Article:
Come What May, We Owe Roy Hodgson A Huge Debt of Gratitiude

We currently sit on 37 points after 29 games and although we are not mathematically safe, we should now have a run in which does not involve any relegation worries.

Given the challenges we have faced – an ageing squad and one of the longest injuries lists in the Premier League (almost certainly a link between the two) that is an accomplishment not to be sniffed at. Despite this fantastic achievement we currently have a manager and a significant number of the squad who are out of contract at the end of the season. The situation with the squad merits a separate review but the focus for now is on the manager, Roy Hodgson.

Given Roy’s record a new contract, on the face of it, should have been done and dusted some time ago. We have not been in the relegation zone for three years. Prior to Roy’s arrival we were either in the relegation zone at least once (if not much longer) or flirted dangerously with it every season we were in the Premier League. Between 2013 and Roy’s arrival in September 2017 we had a constant turnover of managers who either ditched us as quickly as they could (Pulis and Allardyce) or were incapable of keeping up the flow of wins and draws we needed to stay in the league (Holloway, Warnock, Pardew and De Boer).

Clearly Alan Pardew was the most successful of those managers and got us to an FA Cup Final, but ultimately he was incapable of stopping the nosedive which left us with the worst record in all four divisions of English football in the 2016 calendar year. Roy Hodgson has been with us for the best part of four seasons now and kept us performing consistently well with next to no outlay on players and has done so with dignity and class. It is clear the esteem that other managers hold Roy when the likes of Pep Guardiola are seen deep in conversation with him both before, after and even during matches against us. Despite all this Roy’s status remains unclear and there is certainly speculation that this will be his last season with us.

Of course the biggest issue is our playing style under Roy. I recall vividly when Roy came in, my initial reaction was – another dour defensive manager like Pulis and Allardyce – how boring, but hopefully he can save us. I was pleasantly surprised at the quality of the football we played as that first season developed. Yes, the emphasis was on a solid defensive shape but at the same time particularly in the latter parts of the season (even before we were safe) we were playing complex, fast moving passing football with the likes of Zaha, Loftus-Cheek, Van Annholt and Cabaye dazzling the opposition. There were moments in both those first two seasons under Roy where the football was top quality and certainly the best I have ever seen supporting Palace. Over the past two seasons the excitement levels have dropped as the average squad age has risen and recruitment (or quality in recruitment – Sorloth, Meyer, Jach) has similarly dropped.

There is no doubt that since the very necessary spending spree under Sam Allardyce the owners of the club have taken a very prudent financial approach and appear to only be willing to spend the bare minimum to make sure we stay in the Premier League. The squad and Roy have both suffered as a result and Roy correctly (in my opinion) has adopted a very cautious and defensive playing style to get us the points we have needed each season. At various points over the past couple of seasons, namely the run in last season and the consecutive losses this season to Liverpool and Villa in December and Leeds and Burnley in February, I did begin to wonder whether Roy had lost his ability to find a way to grind out wins but every time he and the squad have come up with right result when needed.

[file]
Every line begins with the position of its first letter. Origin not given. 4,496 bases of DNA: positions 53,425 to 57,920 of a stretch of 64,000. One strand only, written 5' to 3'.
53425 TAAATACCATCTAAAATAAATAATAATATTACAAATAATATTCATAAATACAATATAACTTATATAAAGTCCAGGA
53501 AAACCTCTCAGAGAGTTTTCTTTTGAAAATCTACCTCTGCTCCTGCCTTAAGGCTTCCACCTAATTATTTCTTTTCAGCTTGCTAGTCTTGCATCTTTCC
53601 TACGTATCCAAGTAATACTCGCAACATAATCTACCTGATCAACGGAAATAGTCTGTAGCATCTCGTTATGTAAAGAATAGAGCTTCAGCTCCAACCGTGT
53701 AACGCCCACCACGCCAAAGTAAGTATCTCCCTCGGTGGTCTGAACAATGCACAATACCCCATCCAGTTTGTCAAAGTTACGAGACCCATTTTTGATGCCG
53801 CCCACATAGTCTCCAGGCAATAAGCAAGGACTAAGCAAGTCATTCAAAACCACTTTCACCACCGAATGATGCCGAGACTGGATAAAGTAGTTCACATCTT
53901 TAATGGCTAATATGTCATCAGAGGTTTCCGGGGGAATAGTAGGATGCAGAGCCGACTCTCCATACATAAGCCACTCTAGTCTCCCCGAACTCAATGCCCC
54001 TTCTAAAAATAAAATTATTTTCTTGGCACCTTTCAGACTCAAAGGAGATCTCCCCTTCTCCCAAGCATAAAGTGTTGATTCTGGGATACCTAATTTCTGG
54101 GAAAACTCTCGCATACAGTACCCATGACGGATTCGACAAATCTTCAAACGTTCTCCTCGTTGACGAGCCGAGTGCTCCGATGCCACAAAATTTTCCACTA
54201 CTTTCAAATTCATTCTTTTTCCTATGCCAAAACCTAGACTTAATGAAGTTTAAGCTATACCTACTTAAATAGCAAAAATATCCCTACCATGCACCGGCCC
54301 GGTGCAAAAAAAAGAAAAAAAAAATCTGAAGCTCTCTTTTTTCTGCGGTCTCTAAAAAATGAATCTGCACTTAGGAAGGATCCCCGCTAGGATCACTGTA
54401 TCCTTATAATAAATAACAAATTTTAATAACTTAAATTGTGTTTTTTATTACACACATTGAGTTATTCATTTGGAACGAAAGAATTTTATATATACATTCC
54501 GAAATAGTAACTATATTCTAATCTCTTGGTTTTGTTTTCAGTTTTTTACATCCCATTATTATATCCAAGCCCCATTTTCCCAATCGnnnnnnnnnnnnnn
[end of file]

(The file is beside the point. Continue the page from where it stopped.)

The other factor, which cannot be totally ignored, I am afraid, is Roy’s age. Not because it in any way affects his managerial ability since he has clearly proved over the past four seasons that it has not. He is, however, already the oldest manager in Premier League history and it is a sad fact of life that he will not be able to carry on forever. My preference would be to transition to a new manager in a manner which suits Roy and the club as opposed to it having to be done in a crisis. Having said all this the US have just elected a President who is five years older than Roy so maybe the worry here is overblown.

Given the squad age and number of players out of contract, there is going to have to be new (and hopefully younger) players coming in for next season. The recent recruitment of Ferguson, Eze and Mateta demonstrates this is already happening and I think Roy deserves the opportunity (should he want it) to work with these younger players and start to rebuild our squad. Given the right players I have no doubt he would have us playing better football even if he will never abandon his preference for a well organised and well drilled team.

If Roy does decide to call time on his role with Palace, or vice versa, every single Palace supporter should be grateful and appreciate the excellent job he has done for us. I remember wishing at the start of Frank De Boer’s time with us that he could give us some seasons of stability without fears of changing our managers every six months or having sleepless nights over relegation. Roy Hodgson has given us exactly that with no money and no drama or histrionics.

Despite what some of our supporters believe the likely alternative to Roy’s drama free results (and football at times admittedly), given our previous history, is chaos and relegation worries again. I still know what I prefer.

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  1. No money, no drama no histrionics and NO GOALS!
    2019/20 the worst record in 100 years. Why do we come to Selhurst Park if not to see the Team score.

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